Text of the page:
And with suicide as the second-leading cause of death for young people ages 15 – 24 (increasing by nearly 60% from 2007 to 2018), we must do everything possible to minimize the risks.

Warning Signs That Your Teen is Struggling

Especially because social media can glamorize psychologically disordered behavior, caregivers must be aware of the warning signs that their teen is struggling. Your teen might be struggling if you notice:

  • Drastic Change in Emotions: Teenage mood swings are not unusual, but dramatic changes can be a warning sign, especially severe sadness, anger, fear or embarrassment.
  • Withdrawing: Spending more time alone, disengaging from activities they previously enjoyed or increased isolation can be major warning signs that something is amiss with teens. 
  • Trouble in School: Especially in cases of cyberbullying, teens may try to avoid school, have trouble concentrating and begin struggling with their grades. 
  • Physical Effects: Teens may show physical signs of upset including headaches, stomachaches and sleeping problems.
  • Psychological Effects: As negative online behavior persists, symptoms such as anxiety, depression, suicidal thoughts or suicide can occur, and immediate attention is needed. 

With all the changes teenagers go through, it can be difficult to identify when your teen is experiencing some negative effects of social media. While social interaction is key to every young person’s growth and development, social media platforms often cultivate the wrong kind of interaction. Remember, teens often need help communicating and could need a caregiver or professional intervention. 

For assistance with suicidal thoughts or thoughts of self-harm, call the suicide lifeline at 988 for 24/7 help. You can also help teens create healthy social media usage to lower suicide risks.

Tips to Encourage Healthy Social Media Usage with Your Teens

To help teens learn how to use social media in a way that’s healthy, it takes all of us — caregivers and parents, educators, mentors and more!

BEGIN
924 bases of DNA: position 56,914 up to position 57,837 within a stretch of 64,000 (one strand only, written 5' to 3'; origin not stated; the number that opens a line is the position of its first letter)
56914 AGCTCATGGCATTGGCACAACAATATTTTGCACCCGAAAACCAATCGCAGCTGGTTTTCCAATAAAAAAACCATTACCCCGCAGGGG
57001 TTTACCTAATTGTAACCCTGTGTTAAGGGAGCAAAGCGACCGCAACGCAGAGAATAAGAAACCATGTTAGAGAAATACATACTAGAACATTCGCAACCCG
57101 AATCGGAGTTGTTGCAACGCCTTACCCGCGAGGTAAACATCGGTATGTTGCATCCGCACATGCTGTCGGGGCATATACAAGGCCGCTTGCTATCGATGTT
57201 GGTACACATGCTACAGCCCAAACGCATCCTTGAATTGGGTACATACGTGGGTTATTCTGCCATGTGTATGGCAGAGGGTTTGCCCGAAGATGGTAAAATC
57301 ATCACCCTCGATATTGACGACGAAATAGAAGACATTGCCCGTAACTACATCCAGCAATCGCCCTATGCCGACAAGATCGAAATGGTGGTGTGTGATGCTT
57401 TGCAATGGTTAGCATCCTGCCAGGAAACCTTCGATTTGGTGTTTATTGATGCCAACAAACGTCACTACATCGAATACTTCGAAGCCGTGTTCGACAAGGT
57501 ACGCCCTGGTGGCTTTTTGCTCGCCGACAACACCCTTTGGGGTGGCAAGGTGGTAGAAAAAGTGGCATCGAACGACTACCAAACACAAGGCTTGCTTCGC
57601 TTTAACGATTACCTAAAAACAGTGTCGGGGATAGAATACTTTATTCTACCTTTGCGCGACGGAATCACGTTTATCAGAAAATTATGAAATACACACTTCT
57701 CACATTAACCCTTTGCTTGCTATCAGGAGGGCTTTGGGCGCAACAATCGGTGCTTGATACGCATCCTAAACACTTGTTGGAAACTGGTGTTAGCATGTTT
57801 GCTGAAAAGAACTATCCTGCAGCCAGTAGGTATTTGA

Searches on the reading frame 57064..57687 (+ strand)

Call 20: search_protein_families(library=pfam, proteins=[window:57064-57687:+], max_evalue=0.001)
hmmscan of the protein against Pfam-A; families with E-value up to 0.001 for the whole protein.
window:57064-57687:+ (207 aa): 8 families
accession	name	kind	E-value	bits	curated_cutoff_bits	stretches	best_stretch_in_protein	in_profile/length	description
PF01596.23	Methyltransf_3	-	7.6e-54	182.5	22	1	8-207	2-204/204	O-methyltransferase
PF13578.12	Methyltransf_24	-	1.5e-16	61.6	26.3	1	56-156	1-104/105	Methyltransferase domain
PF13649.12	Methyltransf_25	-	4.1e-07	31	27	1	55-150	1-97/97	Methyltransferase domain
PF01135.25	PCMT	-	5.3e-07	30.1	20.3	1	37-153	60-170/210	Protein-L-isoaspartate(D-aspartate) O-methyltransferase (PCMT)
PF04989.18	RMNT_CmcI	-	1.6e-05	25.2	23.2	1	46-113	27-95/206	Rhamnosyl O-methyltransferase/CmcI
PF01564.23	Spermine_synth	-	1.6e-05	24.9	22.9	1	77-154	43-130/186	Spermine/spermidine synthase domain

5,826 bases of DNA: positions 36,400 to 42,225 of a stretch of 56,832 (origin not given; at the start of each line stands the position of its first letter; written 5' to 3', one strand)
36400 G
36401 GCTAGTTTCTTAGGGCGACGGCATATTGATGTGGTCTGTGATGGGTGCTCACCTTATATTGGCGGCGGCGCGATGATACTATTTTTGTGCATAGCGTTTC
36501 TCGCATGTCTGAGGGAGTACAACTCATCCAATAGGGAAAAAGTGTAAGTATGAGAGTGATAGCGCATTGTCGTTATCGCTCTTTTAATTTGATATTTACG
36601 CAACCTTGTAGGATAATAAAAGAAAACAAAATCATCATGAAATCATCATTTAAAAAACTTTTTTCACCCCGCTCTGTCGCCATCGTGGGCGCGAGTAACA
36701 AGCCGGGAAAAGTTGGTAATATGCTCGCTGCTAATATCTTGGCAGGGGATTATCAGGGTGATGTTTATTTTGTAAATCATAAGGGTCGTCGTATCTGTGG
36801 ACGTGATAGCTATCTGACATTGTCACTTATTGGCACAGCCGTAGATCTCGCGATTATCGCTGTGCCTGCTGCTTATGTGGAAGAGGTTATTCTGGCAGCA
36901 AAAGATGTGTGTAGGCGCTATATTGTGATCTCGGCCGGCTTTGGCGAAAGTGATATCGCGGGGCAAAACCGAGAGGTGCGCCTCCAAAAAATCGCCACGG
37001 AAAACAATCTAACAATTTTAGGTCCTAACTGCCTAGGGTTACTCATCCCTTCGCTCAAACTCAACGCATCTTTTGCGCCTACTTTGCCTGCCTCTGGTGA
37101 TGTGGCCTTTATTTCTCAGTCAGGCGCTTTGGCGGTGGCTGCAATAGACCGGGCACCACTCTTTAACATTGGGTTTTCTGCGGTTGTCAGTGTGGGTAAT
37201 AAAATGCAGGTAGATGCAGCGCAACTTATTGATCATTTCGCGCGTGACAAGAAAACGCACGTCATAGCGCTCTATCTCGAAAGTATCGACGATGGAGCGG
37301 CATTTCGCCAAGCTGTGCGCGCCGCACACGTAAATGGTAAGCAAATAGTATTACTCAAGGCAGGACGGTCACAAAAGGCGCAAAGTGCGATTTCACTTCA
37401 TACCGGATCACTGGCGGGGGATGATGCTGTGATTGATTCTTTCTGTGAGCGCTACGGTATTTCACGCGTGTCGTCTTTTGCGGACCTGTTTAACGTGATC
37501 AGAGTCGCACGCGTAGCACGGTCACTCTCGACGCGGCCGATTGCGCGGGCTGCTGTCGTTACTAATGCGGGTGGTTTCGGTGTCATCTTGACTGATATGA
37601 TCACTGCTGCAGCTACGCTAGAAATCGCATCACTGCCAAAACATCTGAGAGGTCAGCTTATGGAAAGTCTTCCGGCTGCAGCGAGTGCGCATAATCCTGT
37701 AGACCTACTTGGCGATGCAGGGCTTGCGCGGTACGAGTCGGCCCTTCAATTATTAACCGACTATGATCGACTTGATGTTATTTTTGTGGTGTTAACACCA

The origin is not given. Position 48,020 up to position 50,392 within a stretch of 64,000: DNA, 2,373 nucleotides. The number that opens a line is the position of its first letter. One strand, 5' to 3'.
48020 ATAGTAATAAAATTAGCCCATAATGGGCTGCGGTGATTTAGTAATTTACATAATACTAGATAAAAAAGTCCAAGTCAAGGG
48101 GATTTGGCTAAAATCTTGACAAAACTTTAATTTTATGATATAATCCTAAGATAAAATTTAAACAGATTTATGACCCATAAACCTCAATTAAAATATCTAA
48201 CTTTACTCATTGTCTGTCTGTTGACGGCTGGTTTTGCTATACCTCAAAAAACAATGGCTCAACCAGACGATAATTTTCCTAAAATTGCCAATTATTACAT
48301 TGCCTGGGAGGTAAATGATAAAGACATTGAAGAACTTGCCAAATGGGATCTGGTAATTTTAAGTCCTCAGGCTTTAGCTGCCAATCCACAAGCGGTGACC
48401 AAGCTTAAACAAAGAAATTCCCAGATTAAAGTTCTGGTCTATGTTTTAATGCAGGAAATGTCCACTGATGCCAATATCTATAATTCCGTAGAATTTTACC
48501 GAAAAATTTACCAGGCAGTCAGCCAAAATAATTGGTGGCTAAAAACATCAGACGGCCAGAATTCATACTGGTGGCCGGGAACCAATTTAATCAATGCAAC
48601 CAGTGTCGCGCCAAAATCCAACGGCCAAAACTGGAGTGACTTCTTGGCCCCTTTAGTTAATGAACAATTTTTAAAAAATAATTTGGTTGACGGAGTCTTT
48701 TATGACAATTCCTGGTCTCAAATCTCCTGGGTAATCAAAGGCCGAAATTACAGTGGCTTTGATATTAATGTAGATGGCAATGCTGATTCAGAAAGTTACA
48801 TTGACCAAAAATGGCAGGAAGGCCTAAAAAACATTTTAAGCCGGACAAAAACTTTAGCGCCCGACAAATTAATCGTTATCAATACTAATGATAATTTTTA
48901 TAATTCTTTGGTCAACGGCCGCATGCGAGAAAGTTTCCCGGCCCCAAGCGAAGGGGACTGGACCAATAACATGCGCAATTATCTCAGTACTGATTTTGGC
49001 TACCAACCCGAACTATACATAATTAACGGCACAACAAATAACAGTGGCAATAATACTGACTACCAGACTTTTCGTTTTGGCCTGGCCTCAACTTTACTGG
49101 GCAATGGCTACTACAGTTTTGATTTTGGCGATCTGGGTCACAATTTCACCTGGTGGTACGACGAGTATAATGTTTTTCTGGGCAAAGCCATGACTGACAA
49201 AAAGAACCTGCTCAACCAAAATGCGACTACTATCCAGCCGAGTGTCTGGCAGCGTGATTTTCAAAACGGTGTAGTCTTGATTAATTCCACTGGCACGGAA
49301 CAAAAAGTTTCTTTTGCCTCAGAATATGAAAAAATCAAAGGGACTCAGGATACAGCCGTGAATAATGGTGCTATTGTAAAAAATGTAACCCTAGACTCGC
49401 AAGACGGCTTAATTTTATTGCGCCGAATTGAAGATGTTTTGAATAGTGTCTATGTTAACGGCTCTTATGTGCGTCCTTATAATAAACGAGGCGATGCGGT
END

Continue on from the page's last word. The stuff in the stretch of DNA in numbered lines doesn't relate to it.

Here are some tips to foster smart digital habits:

  • Education and Awareness: A great start is educating teenagers about the potential risks of excessive social media use and screen time, such as cyberbullying, online harassment and unrealistic expectations. Encourage them to be mindful of their online behavior and the impact their social media presence and footprint can have on others.
  • Set Limits: Help your teen establish healthy boundaries. Encourage them to have designated screen-free times and places, like while eating and before bedtime. Setting limits will promote a balanced lifestyle and prevent social media from becoming all-consuming.
  • Encourage Offline Activities: Encourage teens to engage in activities not involving social media. Motivate them to pursue hobbies, sports or spend time with friends in person. The goal is to promote a healthy balance between online and offline activities. This helps teens develop a well-rounded lifestyle. 
  • Be a Role Model: As adults, it is essential to lead by example. Teens are more likely to emulate positive behaviors when they see them practiced by the adults in their lives! Show teenagers how to use social media responsibly and in moderation. Practice healthy social media habits yourself, such as not constantly checking your phone. Social Media Suicide Risk
  • Encourage Open Communication: Create a safe and non-judgmental environment where teenagers feel comfortable discussing their online experiences. Encourage them to share any concerns or issues they may face on social media. By fostering open communication, you can provide guidance and support when needed.
  • Teach Critical Thinking: Help teenagers develop critical thinking skills to distinguish between real and fake news, scams and harmful online content. Encourage them to question the authenticity of information they find and teach them how to use credible sources.
  • Promote Positivity and Kindness: Motivate teens to use social media as a tool for spreading positivity and kindness. Words have power, and we can teach young people how their online behavior can impact others. Encourage them to think before they post, comment or share anything online.
  • Monitor and Supervise: Finally, while it’s important to give teenagers some freedom, it is equally important to monitor their online activities. Keep an eye on their social media accounts, friend lists and the content they are watching, reading and sharing. This will help identify any potential issues and allow for any intervention if necessary.

Setting the Roadmap to Responsibly Engage with Social Media

Encouraging healthy social media habits is one major way that caregivers can support their teen’s overall wellbeing and future success. By promoting these tips and staying ahead of the game. We can help teenagers responsibly navigate the digital world and ensure that social media becomes a positive and enriching experience for them throughout their lives.

If you suspect social media is causing any of the negative effects listed above and would like to begin individual or family therapy, get in touch with KVC Kentucky and learn more about our services